48 Hours in Mount Desert Island

Maine’s largest island is a wonderland of diverse ecology where large green spruce and pine trees litter the rocky shores and stop just short of plunging into the sea. In the summer months MDI sees millions of tourists each year, many drawn here by Acadia National Park.



My friend, Registered Maine Guide Tom Belluscio, and I arrive at our home base for the weekend, Ullikana Inn. This stunning inn in downtown Bar Harbor overlooks Frenchman Bay. Owners Eddie and Judy Hemmingsen purchased the cottage in 2017 and have made extensive renovations in preparation for the 2018 season.

On Main Street we stop in at Maine’s oldest bookstore, Sherman’s Maine Coast Book Shop, where I find a book about MDI history, and Tom thumbs through a local bird guide. We head out in search of our dinner destination, Havana. Upon entering I recognize a face wreathed by a long white beard—it’s local bartending legend Mark “Duffy” Dyer. He mixes us a pair of caipirinhas, the national cocktail of Brazil. We order an incredible smoked provolone cheese, grilled with bread, pickled onions, and chimichurri, and follow it up with entrees of haddock and paella. Owner Michael Boland stops by our table and offers some insider tips for our weekend itinerary. We reluctantly pass up on Havana’s dessert offerings, opting instead to backtrack to Ben and Bill’s Chocolate Emporium for ice cream.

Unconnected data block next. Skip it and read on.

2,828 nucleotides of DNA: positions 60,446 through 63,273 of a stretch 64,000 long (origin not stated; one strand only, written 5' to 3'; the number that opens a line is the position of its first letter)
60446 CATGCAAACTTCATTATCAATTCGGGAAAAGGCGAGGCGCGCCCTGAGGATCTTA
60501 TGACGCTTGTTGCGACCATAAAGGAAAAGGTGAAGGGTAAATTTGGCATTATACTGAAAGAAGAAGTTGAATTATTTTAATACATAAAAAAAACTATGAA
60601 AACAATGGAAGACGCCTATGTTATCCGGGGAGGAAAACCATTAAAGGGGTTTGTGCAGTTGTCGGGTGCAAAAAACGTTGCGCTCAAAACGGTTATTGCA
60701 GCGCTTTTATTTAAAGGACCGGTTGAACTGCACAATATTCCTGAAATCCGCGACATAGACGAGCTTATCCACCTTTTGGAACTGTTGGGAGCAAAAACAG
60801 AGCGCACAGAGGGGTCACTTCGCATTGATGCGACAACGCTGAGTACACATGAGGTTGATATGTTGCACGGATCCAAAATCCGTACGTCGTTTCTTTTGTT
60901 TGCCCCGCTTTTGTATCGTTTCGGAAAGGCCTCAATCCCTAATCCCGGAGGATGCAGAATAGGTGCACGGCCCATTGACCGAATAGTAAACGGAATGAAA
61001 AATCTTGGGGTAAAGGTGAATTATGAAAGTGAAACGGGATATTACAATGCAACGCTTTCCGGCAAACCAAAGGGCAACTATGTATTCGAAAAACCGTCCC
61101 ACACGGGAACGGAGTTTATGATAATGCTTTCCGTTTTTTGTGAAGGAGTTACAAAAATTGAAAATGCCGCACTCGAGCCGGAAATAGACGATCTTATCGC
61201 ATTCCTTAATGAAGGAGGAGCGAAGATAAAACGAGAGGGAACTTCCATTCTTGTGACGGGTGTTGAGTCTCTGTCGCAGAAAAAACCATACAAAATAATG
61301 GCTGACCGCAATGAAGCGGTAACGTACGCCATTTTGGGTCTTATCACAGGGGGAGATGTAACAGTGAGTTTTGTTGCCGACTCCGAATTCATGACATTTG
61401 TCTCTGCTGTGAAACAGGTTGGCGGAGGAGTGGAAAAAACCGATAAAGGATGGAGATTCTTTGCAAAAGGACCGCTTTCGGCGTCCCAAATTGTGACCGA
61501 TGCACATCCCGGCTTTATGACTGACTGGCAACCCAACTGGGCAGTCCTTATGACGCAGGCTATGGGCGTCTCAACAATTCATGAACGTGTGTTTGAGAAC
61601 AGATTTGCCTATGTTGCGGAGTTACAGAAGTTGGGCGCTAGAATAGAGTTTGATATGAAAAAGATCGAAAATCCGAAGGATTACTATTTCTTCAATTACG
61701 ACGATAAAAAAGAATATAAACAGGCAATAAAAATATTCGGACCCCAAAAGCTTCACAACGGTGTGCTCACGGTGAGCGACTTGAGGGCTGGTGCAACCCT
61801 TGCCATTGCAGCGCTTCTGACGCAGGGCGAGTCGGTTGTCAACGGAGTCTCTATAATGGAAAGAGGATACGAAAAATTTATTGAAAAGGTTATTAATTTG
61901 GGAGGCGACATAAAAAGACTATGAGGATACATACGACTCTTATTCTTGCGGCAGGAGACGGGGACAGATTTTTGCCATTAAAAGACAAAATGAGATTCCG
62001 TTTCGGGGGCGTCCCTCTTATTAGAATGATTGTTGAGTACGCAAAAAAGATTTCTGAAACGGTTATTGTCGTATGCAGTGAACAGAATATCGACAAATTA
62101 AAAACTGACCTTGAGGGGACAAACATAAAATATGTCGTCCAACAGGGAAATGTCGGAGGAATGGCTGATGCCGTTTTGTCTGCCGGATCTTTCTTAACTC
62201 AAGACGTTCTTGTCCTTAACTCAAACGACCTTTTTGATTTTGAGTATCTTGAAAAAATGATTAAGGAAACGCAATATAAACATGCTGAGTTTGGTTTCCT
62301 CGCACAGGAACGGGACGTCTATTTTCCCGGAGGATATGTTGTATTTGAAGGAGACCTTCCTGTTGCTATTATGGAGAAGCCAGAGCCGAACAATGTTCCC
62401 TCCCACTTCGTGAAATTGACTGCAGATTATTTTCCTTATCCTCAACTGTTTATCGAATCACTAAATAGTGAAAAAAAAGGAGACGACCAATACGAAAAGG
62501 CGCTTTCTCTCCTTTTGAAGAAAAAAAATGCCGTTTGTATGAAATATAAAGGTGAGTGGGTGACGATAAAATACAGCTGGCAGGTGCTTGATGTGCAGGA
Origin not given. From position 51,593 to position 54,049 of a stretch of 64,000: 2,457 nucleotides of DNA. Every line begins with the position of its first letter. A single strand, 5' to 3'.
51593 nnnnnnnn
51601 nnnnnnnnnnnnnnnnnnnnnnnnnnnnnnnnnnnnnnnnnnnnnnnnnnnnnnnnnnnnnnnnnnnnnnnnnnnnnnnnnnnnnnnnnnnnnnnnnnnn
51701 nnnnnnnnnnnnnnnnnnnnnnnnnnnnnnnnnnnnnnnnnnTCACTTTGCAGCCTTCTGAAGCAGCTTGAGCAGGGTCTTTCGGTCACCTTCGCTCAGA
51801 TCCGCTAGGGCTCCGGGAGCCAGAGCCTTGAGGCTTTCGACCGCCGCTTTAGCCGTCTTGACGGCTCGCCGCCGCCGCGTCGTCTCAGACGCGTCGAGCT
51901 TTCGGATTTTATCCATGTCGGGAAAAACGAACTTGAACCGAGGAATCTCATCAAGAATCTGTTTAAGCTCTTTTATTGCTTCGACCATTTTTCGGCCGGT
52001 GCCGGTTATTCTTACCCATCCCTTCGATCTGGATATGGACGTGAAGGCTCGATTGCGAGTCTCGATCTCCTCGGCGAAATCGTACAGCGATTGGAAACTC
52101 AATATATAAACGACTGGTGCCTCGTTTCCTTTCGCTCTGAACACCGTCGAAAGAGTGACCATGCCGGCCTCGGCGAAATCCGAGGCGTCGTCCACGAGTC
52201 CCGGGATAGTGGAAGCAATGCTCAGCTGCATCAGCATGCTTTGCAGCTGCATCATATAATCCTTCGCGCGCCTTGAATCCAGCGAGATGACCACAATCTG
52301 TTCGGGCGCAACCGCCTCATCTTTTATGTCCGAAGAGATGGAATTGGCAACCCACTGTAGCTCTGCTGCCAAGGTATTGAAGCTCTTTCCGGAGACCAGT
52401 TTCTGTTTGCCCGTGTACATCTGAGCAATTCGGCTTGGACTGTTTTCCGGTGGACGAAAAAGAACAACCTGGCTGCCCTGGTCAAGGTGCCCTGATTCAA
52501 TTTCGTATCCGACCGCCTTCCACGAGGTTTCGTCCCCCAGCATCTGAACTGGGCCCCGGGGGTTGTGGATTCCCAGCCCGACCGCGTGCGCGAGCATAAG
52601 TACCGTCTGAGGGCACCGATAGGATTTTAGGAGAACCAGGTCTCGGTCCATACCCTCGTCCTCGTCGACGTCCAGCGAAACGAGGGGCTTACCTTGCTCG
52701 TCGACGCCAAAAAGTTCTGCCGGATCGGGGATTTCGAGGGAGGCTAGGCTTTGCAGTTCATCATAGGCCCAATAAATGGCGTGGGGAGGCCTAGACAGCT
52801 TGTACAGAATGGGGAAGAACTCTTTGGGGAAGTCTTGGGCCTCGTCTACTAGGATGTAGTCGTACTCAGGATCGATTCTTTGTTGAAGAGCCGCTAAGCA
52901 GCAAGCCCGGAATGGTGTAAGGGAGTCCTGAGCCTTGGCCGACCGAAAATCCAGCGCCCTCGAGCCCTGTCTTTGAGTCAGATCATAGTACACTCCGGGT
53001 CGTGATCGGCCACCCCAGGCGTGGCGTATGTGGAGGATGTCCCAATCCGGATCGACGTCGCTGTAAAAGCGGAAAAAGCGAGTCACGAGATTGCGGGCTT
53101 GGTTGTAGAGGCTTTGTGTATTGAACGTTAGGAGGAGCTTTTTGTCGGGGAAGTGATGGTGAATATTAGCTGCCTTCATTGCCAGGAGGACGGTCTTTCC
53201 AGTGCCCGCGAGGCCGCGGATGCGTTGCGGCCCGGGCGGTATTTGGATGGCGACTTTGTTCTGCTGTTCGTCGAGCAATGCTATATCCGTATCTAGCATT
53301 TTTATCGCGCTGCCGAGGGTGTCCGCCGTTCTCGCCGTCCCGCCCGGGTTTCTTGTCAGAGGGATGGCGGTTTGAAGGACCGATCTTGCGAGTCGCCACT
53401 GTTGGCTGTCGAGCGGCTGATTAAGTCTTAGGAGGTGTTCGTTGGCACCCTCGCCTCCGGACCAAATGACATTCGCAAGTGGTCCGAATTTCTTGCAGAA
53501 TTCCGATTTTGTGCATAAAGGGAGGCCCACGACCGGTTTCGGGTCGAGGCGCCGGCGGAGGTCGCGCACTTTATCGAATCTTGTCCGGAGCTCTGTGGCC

The sweet smells can be picked up from a block away. The interior is a kaleidoscope of mismatched stained- glass lamps and candy jars from floor to ceiling, and features an enormous ice cream cooler. With cones in hand we stumble upon a hole-in-the-wall bar called The Barnacle. Low yellow lights illuminate a copper bar and an extensive row of taps. We make conversation with a pair of hikers and our bartender, Trevor, reliving old stories of past camping trips and planning for tomorrow.